The broad thrust of the Ontario budget has received extensive coverage in the media. This note will focus instead on issues of particular interest to retailers.
RCC had been deeply concerned about the Ontario government’s plans to introduce new revenue tools to pay for investments in transport and transit infrastructure. Various potential tax hikes had been proposed including raising the HST, gasoline excise tax and imposing a new tax on parking stalls. RCC and its members engaged extensively with the Ontario government, noting that these proposals, and particularly the last, would have a highly discriminatory impact on retailers.
Fortunately, the government’s approach has avoided any such discriminatory measures. The only tax change that will support infrastructure spending is a four cents per litre tax on aviation fuel. There are also excise tax increases on tobacco products but these are not specifically earmarked for infrastructure spending.
Ontario Retirement Pension Plan
The controversial centrepiece of the budget is the government’s commitment to establish a mandatory-contribution public pension plan, patterned on the CPP. The government has determined that the current combination of public pensions and voluntary retirement savings is inadequate – and that absent a major pension initiative, there are serious long-term risks to Ontarians’ standard of living and to the province’s economic activity.
In 2017, Ontario plans to introduce an Ontario Retirement Pension Plan (ORPP). Premiums would then be phased in over two years, requiring equal contributions from employers and employees of 1.9% of incomes between $3,500 and $90,000. Typical premium costs for employers (mirrored to employees) are as follows:
- $10,000* – $123.50
- $20,000 – $313.50
- $30,000 – $503.50
- $45,000 – $788.50
- $70,000 – $1,263.50
- $90,000 – $1,643.50
*The plan is intended to apply to part-time as well as full-time employees.
Most of the detail is still to be worked out, for example, whether to use the CPP threshold income level of $3,500. The government has promised extensive consultation on the details of the plan in which RCC will be fully engaged.
Those already participating in a workplace pension at comparable levels (i.e. at or above 1.9% of eligible income) would not be required to enroll in the Ontario plan. However, the test will be individual. As a result companies with direct contribution plans would still be required to contribute to the ORPP on behalf of employees who do not participate voluntarily in the workplace plan.
The plan would be administered at arms’ length from government and is expected to achieve significant economies of scale. Lastly, it should be noted that the provincial/territorial governments of Alberta, British Columbia, Manitoba, PEI, Nunavut and Northwest Territories have expressed interest in the Ontario plan and have non-voting representation on its guiding committee – the Technical advisory Group on Retirement security, chaired by the Right Honourable Paul Martin.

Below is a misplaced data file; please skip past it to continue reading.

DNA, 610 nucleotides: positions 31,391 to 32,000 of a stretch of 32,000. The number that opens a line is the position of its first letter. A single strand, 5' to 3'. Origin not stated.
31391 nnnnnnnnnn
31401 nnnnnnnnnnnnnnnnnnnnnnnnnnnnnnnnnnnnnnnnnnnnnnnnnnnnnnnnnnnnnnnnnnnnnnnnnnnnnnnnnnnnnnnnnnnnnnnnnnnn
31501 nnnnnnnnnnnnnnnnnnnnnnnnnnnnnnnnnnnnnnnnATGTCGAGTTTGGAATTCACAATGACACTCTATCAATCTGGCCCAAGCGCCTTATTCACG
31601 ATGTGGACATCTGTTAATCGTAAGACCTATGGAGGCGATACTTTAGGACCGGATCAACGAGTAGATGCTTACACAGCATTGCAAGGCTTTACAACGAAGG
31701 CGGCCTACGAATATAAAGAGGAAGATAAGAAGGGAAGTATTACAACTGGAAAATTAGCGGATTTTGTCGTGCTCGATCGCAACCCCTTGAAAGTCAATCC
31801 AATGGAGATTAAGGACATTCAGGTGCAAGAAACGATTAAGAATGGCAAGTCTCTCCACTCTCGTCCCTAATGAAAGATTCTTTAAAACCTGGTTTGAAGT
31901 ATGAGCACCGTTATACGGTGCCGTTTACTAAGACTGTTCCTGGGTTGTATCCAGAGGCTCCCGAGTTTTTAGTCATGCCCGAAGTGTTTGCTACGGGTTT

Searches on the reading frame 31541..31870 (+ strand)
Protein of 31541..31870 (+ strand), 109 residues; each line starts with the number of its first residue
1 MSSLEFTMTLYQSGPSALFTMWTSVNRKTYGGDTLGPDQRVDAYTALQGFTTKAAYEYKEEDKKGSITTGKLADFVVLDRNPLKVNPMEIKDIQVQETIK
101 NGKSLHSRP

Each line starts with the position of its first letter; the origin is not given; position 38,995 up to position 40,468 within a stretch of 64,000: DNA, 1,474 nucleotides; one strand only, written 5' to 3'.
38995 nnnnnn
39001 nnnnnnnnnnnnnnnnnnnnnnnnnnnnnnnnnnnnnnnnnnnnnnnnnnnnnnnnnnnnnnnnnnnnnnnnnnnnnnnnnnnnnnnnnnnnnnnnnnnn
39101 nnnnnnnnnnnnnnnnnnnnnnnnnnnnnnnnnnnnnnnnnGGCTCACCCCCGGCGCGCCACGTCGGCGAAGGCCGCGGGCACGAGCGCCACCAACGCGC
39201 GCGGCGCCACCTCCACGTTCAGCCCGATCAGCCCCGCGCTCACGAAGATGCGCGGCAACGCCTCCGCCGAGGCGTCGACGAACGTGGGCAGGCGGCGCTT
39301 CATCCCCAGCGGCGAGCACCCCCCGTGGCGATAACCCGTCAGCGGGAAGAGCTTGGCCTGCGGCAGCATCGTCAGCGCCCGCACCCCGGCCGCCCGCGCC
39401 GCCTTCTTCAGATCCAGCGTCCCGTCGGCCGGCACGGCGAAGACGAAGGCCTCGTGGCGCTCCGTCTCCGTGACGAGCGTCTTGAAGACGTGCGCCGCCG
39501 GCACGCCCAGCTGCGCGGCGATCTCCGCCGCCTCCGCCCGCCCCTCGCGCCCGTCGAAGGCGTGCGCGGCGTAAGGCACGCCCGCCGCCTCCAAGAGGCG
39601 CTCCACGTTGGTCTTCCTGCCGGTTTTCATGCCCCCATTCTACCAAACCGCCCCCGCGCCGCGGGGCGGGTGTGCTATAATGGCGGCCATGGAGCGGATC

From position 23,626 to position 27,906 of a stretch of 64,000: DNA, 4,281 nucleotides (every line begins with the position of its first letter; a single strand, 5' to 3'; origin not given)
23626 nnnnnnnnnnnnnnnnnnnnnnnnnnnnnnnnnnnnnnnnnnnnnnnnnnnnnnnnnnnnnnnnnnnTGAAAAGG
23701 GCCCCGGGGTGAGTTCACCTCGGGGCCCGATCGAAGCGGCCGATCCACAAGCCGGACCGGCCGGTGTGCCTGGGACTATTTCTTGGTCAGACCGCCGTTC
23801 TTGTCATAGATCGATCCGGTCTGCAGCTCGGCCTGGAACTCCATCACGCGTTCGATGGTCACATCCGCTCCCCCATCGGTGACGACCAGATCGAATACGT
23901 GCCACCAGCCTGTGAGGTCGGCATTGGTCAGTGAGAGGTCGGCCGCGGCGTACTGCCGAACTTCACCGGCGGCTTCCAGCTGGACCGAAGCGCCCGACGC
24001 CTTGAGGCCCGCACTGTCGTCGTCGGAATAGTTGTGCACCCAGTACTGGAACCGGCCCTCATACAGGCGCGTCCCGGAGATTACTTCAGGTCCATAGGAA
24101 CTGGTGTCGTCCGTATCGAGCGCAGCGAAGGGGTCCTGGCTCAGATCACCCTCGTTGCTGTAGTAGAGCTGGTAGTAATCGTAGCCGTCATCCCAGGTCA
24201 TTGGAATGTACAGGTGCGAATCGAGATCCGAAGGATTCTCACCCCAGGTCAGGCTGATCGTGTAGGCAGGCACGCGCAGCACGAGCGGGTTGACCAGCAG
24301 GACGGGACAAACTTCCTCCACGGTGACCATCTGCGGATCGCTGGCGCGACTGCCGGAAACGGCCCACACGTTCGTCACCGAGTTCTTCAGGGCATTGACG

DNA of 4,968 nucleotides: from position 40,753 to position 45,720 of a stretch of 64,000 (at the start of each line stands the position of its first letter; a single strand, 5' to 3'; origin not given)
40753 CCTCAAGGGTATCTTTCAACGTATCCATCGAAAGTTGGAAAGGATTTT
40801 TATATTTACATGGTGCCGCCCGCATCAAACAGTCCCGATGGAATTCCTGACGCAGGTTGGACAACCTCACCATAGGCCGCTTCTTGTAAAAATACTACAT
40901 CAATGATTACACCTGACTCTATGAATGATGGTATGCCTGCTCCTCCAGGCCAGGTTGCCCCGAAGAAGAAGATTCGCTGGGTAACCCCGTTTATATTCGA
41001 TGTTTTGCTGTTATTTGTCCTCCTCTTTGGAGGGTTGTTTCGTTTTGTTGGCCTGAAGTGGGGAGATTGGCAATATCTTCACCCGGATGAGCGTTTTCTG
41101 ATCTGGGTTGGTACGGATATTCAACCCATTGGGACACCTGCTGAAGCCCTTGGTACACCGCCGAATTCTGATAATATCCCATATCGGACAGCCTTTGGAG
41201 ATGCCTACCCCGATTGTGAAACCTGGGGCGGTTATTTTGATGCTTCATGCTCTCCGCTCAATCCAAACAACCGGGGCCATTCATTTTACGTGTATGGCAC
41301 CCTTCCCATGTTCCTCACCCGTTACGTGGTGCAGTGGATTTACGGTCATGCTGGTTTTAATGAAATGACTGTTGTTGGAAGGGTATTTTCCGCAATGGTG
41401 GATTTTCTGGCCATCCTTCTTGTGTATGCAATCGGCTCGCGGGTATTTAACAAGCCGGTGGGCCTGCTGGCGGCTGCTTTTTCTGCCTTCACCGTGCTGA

In addition to the new mandatory ORPP, the government has revised rules to help facilitate pooled registered pension plans (PRPPS). Please see further information on renew rules for PRPPs.
There are two tax increases of note, one in personal income tax and the other in corporate income tax.
The first of these is the raising of personal income tax rates, in two tranches, on earners with income above $150,000. Beginning with the 2014 tax year, the Ontario income tax rate will rise to 12.16% on incomes between $150,000 and $220,000 (from the current 11.16% rate). At $220,000 and up, income will be taxed at a rate of 13.16%. Previously, the highest tax threshold of 13.16% had applied at income levels above $514,090. The impact on an earner with a $250,000 income will be $1,300 per year. At $500,000 in income, the impact will be $6,300 per year. Of additional concern is the fact that these new threshold levels will not be indexed to inflation, so the tax bite will increase over time.
The second increase is in corporate income tax. The change will see the elimination of the Ontario small business deduction for larger corporations. Currently, all Canadian controlled private corporations (CCPCs) are subject to a 4.5% tax rate on income up to $500,000, representing a savings of $35,000 on the standard 11.5% corporate tax rate. The budget proposes to phase out that deduction for corporations with taxable capital between $10 million and $15 million. A corporation with taxable capital above $15 million would no longer receive any benefit from the small business deduction.
It is important to note for the budget to pass, the government needs to gain support from one of the opposition parties. As a result, the final budget may contain modification from the document that was introduced. If the budget does not pass, an election would be triggered and would take place through May and June. The budget would evolve into the election platform for the Liberal party.
If you have any question or comments, please contact [email protected] or 416-467-3744.